nity to visit some of these Passive House projects on Sunday in one of seven well-organised excur-sions."The Conference was a complete success as shown by the positive reaction of the participants regard-ing the practical experiences in Saxony as well as the opportunity to meet other participants from 46different countries", concluded Christian Micksch, Director of SAENA GmbH, the Energy Agency of Saxony and co-organiser of the Conference.
Energy efficiency and preservation of historical buildings
A separate Working Group dealt with the energy-efficient refurbishment of listed histroical buildings inparticular. Günther Gantioler, Christian Conrad, André Zaman and David Wohlgemuth presented their experiences with planning and implementation as well as the initial results of utilisation. Improved ther-mal protection helps control problems caused by moisture build-up; in historical buildings, ventilation isof great importance for good indoor air quality and for controlling humidity. In short: high quality withregard to building physics means the best possible preservation of the protected building. If planned andcarried out well, building preservation and high level energy efficiency can be compatible.
Latest research and developments
Results of the latest scientific studies concerning the Passive House Standard were presented at theConference. Benjamin Krick presented the criteria for the certification of curtain wall facades, the currentrequirements for the certification of skylights and the new efficiency categories for Passive House win-dows. The measured values from a refurbishment project using interior insulation were presented byBerthold Kaufmann and Sören Peper. The focus was on the performance of conventional vapour re-tarders in comparison with moisture-adaptive vapour retarders. Jürgen Schnieders indicated ap-proaches for restricting the moisture in basements after insulation of the basement ceiling in modernisa-tions. Marc Großklos provided the answer to the question of optimising both distribution losses and en-ergy expenditure for hot water generation in Passive Houses: short and well-insulated pipework. Oliver Kah presented measurements results concerning the air quality in school buildings. It was shown thatcontrolled ventilation in classrooms leads to a considerable improvement of the air quality in comparisonwith window ventilation. The previous recommendations by the Passive House Institute for the dimen-sioning of ventilation systems were thus confirmed.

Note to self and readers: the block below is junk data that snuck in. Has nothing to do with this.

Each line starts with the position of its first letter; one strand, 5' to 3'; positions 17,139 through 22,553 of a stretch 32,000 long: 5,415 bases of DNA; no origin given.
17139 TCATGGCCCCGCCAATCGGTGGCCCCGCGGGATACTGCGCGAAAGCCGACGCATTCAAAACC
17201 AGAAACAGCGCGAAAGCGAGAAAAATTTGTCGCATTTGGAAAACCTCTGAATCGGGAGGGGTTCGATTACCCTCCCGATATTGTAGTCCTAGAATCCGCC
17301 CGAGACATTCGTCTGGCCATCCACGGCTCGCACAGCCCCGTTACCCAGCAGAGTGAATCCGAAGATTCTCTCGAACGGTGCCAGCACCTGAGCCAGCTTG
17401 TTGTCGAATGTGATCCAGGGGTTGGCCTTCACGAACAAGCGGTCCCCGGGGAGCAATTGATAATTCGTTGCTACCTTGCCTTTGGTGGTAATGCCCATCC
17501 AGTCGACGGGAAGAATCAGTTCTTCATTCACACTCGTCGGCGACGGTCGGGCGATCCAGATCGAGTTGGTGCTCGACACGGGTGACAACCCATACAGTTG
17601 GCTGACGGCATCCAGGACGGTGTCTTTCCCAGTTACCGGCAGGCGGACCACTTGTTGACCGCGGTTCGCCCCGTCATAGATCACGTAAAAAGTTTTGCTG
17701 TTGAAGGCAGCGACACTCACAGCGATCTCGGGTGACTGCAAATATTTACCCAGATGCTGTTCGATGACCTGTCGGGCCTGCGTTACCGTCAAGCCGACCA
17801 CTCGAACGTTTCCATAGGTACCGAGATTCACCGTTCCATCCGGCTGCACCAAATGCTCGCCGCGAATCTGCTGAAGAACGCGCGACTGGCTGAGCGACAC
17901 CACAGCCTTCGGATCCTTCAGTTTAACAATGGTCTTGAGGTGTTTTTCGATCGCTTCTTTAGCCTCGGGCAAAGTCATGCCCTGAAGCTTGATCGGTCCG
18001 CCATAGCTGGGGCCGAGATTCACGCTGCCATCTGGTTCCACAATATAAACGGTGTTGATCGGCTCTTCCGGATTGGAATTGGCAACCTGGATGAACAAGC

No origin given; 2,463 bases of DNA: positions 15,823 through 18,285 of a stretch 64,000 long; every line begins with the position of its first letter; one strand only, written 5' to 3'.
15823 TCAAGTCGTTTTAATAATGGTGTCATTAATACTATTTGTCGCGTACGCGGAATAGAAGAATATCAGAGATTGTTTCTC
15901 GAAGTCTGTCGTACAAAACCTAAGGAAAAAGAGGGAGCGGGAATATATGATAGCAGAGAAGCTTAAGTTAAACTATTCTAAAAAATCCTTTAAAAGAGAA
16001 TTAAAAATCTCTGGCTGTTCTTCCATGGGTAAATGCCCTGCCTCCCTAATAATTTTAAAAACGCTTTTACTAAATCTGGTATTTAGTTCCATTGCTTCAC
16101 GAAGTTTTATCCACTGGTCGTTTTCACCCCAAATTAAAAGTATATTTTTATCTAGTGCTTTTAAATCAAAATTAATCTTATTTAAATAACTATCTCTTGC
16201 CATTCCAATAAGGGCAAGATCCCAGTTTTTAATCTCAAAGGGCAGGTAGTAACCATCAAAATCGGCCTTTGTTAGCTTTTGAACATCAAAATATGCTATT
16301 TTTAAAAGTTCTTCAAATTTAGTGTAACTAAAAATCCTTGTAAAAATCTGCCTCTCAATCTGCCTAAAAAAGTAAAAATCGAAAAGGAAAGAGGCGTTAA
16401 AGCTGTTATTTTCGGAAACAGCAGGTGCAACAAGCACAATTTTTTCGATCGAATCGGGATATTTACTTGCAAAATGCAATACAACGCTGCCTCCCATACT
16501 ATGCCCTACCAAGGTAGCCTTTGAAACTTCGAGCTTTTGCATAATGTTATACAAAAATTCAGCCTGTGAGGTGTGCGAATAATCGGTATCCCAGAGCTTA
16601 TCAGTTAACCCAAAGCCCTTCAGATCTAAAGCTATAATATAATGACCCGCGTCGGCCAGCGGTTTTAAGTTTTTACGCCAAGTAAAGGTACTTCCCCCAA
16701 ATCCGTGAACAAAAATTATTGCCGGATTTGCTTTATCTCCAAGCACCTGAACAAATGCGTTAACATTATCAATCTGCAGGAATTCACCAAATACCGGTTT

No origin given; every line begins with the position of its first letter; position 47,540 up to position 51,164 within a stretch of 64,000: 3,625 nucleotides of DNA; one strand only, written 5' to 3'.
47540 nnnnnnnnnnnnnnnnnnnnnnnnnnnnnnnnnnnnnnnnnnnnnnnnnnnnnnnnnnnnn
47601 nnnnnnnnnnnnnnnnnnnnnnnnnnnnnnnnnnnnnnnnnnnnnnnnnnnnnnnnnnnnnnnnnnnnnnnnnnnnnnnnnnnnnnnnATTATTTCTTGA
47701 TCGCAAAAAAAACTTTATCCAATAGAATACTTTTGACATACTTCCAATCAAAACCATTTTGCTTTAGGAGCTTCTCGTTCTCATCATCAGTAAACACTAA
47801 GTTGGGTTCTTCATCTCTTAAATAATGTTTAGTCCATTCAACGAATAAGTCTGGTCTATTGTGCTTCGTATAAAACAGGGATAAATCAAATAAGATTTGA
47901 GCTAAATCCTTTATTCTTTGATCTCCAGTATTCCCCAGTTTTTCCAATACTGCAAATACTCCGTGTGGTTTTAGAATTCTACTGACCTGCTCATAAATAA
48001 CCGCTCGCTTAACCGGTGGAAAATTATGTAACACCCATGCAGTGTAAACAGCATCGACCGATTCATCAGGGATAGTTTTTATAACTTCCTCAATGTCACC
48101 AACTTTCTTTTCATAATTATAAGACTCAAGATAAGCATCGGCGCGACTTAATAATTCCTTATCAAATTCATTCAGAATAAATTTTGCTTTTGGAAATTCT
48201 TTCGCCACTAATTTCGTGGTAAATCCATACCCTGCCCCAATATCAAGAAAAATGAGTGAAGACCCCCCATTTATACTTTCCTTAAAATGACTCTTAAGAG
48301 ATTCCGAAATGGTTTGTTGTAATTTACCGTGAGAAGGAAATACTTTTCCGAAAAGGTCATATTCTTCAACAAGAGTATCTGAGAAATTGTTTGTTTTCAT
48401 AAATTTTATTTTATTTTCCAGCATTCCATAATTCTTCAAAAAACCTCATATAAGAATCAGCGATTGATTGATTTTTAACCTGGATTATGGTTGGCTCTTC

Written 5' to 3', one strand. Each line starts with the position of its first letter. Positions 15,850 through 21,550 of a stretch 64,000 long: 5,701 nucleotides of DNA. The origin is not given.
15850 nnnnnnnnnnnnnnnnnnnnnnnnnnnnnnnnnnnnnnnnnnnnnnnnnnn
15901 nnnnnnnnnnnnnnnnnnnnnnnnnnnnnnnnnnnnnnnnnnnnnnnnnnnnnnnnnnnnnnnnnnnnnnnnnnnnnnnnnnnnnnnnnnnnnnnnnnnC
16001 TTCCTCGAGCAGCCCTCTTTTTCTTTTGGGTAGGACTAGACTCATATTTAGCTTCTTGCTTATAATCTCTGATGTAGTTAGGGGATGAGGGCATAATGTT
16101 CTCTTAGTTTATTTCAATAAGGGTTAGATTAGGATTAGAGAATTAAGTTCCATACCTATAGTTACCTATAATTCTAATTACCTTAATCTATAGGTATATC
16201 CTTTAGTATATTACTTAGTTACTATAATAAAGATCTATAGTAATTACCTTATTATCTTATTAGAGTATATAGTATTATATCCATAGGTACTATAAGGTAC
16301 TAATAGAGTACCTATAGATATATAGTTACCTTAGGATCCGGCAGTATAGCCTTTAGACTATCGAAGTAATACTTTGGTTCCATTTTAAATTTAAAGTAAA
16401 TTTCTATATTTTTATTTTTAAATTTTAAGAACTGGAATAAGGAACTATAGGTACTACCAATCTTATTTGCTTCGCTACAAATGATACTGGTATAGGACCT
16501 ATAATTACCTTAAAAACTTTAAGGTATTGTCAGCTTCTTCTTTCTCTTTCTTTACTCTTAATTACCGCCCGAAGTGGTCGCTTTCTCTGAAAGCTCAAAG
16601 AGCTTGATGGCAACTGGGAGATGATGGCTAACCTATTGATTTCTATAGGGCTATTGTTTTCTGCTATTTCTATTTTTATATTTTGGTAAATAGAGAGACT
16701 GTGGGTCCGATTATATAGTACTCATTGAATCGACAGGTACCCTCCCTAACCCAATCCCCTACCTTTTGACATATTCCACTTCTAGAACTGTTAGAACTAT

Non-residential Passive Houses
What are the requirements the Passive House standard sets for non-residential buildings? This topicwas addressed by the experts Susanne Theumer, Ludwig Rongen, Günter Limberger, Gernot Vallentin,Martin Treberspurg, Claus P. Baumeister, Max Noack, Volker Kylau, Pia Regner and Anne Huse. Therequirements depend on the type of utilisation. For sales outlets such as the world's first Passive Housesupermarket in Tramore (Ireland), the cooling and lighting aspects need special consideration. Projectslike the fitness centre in Donaueschingen also highlighted the subject of cooling.Sustainability and affordability are also significant criteria for constructions according to the PassiveHouse Standard, as shown by a kindergarten project presented at the Conference. The example of atriple-field sports hall confirmed that, apart from careful planning, it is important to provide support for the maintenance of the building after completion, in order to optimise its operation. A newly plannedoffice building was used as an example to verify the affordability of the Passive House Standard for non-residential buildings in comparison with the requirements of the EnEV 2007 and the EnEV 2009. Theoverall life-cycle costs of the building were taken into consideration; very strong conclusions could bedrawn regarding the cost-effectiveness in contrast with parameter variations.